Trailblazers documentary nominated for an Emmy

Rhonda Smith speaks for the Trailblazers documentary.

The message behind St. Charles Parish Public Schools’ documentary Trailblazers is a powerful one that resonates – and it’s also earned some serious recognition.

The film premiered to a standing room only audience in November of 2022 and almost a year later it’s officially been nominated for a regional Emmy. Trailblazers was selected as a nominee by the National Academy of Television Arts & Sciences (NATAS)

The NATAS award criteria places the documentary as a regional nominee due to the local focus/content of the video. The regional awards program is coordinated by the Suncoast Chapter of the NATAS and covers Alabama, Florida, Georgia, Louisiana, and Puerto Rico.

The video produced by Mason Dauphin is one of 10 nominees in the “Documentary Historical” category, and the winner will be announced on December 2 at a ceremony in Hollywood, Florida.

St. Charles Parish public schools would be completely desegregated by the end of the 1960s, but while plans and preparations by the school district were made throughout the decade to make that a reality, a group of students had to have the bravery to be among the first to cross the color barrier.

Mason Dauphin and Rhonda Lorio Smith

Trailblazers spotlights the desegregation of St. Charles’ public schools in 1965 and specifically highlights the former students who volunteered to be the first to integrate in the midst of the Civil Rights Movement. The film includes interviews with a number of those students as well as school employees of the time.

The documentary is available for viewing at

Ulysses Frontha, a former Destrehan High School student and teacher, approached School Board Member Ellis Alexander several years ago with the idea of recognizing the first African-American students who volunteered to attend previously all-white schools in St. Charles Parish, as many local individuals had no idea of the history of African American students in regards to local education.

Alexander requested a school system committee to be formed to develop plans for a celebration, but the celebration was delayed by several years due to Covid and Hurricane Ida. The committee determined a video was needed to be able to tell the stories of these students – a documentary which current and future students and the general public would be able to view and learn from regarding the school system’s past and how it has led the system to where it is today.

Dauphin took on the production of the film and noted that it was initially intended to be a smaller project than it was.

“But as soon as we started filming, you could just see how incredible their stories were,” Dauphin said. “You think about how young they were and about some of the things they had to go through … things like Coach Frontha being booed at away games at schools that hadn’t been integrated … (their stories) were so powerful to me and I knew they would be powerful to others as well.”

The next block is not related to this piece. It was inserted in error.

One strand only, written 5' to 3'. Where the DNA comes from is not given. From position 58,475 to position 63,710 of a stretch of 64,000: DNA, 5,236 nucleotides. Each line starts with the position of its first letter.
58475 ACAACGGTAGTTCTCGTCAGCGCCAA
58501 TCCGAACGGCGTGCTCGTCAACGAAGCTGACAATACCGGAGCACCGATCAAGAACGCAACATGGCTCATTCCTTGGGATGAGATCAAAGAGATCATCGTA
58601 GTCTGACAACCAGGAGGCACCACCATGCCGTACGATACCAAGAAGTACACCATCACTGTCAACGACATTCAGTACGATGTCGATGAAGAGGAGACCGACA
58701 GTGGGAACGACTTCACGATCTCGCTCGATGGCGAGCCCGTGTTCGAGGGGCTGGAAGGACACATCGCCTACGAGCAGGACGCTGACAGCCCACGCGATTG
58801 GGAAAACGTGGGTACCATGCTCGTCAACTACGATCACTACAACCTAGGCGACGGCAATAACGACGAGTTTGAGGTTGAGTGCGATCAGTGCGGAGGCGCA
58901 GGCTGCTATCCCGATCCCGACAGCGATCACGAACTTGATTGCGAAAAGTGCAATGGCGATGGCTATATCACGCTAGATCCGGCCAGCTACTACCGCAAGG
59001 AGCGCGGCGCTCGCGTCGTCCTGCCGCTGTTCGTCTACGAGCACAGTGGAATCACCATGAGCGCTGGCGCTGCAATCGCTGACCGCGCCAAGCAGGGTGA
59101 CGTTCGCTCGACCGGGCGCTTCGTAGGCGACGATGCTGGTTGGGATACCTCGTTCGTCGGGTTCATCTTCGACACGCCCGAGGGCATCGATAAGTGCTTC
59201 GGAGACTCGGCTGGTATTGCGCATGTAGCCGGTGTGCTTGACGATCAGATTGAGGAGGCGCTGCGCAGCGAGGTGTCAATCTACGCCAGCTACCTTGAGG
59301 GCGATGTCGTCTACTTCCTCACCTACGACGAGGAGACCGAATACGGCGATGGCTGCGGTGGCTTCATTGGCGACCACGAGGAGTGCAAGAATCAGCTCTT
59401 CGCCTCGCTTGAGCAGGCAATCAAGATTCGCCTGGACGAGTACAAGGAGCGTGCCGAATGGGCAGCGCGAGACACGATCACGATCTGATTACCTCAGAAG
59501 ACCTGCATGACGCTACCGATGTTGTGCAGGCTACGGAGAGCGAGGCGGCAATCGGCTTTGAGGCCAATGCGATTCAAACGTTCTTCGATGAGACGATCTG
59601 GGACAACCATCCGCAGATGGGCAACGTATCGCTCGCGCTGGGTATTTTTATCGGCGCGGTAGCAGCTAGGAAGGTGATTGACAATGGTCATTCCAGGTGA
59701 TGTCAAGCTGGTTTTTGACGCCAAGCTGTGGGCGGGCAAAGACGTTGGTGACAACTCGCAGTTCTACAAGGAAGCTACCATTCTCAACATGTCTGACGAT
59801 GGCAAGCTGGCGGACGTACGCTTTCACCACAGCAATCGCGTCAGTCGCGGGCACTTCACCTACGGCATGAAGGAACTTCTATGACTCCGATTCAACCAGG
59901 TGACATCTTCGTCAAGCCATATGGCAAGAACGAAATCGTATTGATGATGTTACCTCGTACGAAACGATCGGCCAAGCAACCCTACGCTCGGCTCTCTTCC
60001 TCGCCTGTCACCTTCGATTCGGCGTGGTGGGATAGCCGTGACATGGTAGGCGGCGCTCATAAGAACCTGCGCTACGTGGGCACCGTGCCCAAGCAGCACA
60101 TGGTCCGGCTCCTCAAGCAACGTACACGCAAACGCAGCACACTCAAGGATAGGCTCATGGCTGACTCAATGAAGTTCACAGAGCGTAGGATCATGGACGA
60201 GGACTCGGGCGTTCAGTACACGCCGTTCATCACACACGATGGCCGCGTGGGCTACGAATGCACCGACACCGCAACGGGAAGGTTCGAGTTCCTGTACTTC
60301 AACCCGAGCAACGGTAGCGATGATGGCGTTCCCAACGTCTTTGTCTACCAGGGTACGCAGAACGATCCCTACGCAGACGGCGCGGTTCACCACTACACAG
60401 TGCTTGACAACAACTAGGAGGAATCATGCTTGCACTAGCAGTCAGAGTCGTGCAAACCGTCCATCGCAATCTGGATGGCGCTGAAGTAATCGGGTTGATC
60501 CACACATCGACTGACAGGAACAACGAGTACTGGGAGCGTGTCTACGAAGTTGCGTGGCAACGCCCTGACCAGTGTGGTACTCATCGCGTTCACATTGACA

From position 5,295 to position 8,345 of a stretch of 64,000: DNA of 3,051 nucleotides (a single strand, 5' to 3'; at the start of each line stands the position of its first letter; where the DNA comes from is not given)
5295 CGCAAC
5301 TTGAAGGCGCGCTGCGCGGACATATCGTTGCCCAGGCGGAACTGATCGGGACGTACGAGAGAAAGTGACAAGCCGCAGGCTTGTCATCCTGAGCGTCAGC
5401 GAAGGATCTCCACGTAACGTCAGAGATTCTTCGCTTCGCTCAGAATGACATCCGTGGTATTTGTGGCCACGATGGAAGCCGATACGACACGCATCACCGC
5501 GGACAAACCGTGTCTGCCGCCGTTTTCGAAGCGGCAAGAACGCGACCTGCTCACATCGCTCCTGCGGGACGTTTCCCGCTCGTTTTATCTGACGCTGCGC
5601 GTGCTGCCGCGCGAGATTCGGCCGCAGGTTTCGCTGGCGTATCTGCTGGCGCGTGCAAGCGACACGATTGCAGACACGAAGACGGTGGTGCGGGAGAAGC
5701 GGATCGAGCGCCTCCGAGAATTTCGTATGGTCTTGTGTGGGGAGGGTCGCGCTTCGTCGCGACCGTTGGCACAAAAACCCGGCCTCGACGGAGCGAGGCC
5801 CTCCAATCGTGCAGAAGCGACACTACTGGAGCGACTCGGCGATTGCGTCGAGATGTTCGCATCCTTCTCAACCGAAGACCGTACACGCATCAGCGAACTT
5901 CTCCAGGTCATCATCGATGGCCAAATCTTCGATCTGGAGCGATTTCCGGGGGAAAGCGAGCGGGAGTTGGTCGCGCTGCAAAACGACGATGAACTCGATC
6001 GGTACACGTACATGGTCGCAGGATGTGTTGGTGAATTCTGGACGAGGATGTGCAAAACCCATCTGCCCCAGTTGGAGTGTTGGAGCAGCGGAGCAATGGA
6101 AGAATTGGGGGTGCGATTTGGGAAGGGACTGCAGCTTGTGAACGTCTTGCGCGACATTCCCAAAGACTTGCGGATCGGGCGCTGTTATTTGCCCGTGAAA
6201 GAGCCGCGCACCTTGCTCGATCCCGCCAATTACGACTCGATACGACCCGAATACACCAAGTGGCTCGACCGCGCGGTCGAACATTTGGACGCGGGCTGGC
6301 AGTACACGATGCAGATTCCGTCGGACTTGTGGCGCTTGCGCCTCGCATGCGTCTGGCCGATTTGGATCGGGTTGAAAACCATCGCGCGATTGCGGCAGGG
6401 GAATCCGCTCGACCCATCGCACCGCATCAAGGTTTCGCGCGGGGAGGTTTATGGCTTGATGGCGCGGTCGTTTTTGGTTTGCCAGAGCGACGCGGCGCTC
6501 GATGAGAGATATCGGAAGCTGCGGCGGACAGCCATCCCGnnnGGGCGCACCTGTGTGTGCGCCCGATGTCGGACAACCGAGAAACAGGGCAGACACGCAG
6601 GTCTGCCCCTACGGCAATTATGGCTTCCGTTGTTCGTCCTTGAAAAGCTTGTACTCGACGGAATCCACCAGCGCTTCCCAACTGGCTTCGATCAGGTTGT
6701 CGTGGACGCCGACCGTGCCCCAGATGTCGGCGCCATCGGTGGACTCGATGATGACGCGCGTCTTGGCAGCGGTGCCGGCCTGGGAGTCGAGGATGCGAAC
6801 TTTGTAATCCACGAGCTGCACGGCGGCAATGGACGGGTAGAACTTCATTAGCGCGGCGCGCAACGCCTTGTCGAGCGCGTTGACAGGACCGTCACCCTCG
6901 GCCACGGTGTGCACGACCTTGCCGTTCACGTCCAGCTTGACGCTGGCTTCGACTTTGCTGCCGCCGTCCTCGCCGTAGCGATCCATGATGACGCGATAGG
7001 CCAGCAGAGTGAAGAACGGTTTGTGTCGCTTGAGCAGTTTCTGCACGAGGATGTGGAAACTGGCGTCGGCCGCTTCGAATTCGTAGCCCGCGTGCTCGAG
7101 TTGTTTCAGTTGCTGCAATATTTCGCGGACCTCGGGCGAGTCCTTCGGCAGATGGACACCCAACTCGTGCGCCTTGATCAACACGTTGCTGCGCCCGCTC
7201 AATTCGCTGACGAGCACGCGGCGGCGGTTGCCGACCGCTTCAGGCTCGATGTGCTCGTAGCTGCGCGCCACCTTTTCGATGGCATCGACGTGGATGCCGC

One of the great reliefs of the project, Dauphin said, was that the school district was able to release each interview in full, separately from the documentary itself.

“There are hours of interviews, and I didn’t want to cut anything out, (of the documentary)” Dauphin said. “We had to edit and cut it down, but everything felt so important to me … the way they told these stories, I felt like I was there. So, being able to put the full-length interviews out there made me feel a lot better.”

The Emmy nomination news, as one would expect, came as a thrill.

“I was filming for Student of the Year and got a text from my fiancé that we were one of the nominees,” Dauphin said. “I was over the moon and so proud. We submitted it as soon as they began accepting entries because we want as many people to see it as possible … it’s because of their storytelling, and I’m so appreciative to be a part of this.”

The film educates the viewer, and Dauphin said likewise he learned so much from the interviews himself.

“I wanted to let people kind of feel like they were there when parents received a letter letting them know their child could integrate into a school that was previously all-white, with better facilities, better books – not hand me downs or ones outdated – and now you’re getting that chance,” he said.

“When I was a kid, I imagined it was simply, ‘Now they go into the schools, and they’re treated equally, and everything is great.’ And there was so much they had to deal with, in reality.”

In the film, Rhonda Lorio Smith recalls how she did not want to integrate at first.

“She knew she would still likely face animosity,” Dauphin said. “Her parents talked to her about how important it was. But she knew it would be tough. I can’t imagine how tough it was, but they give you that perspective in the documentary.”


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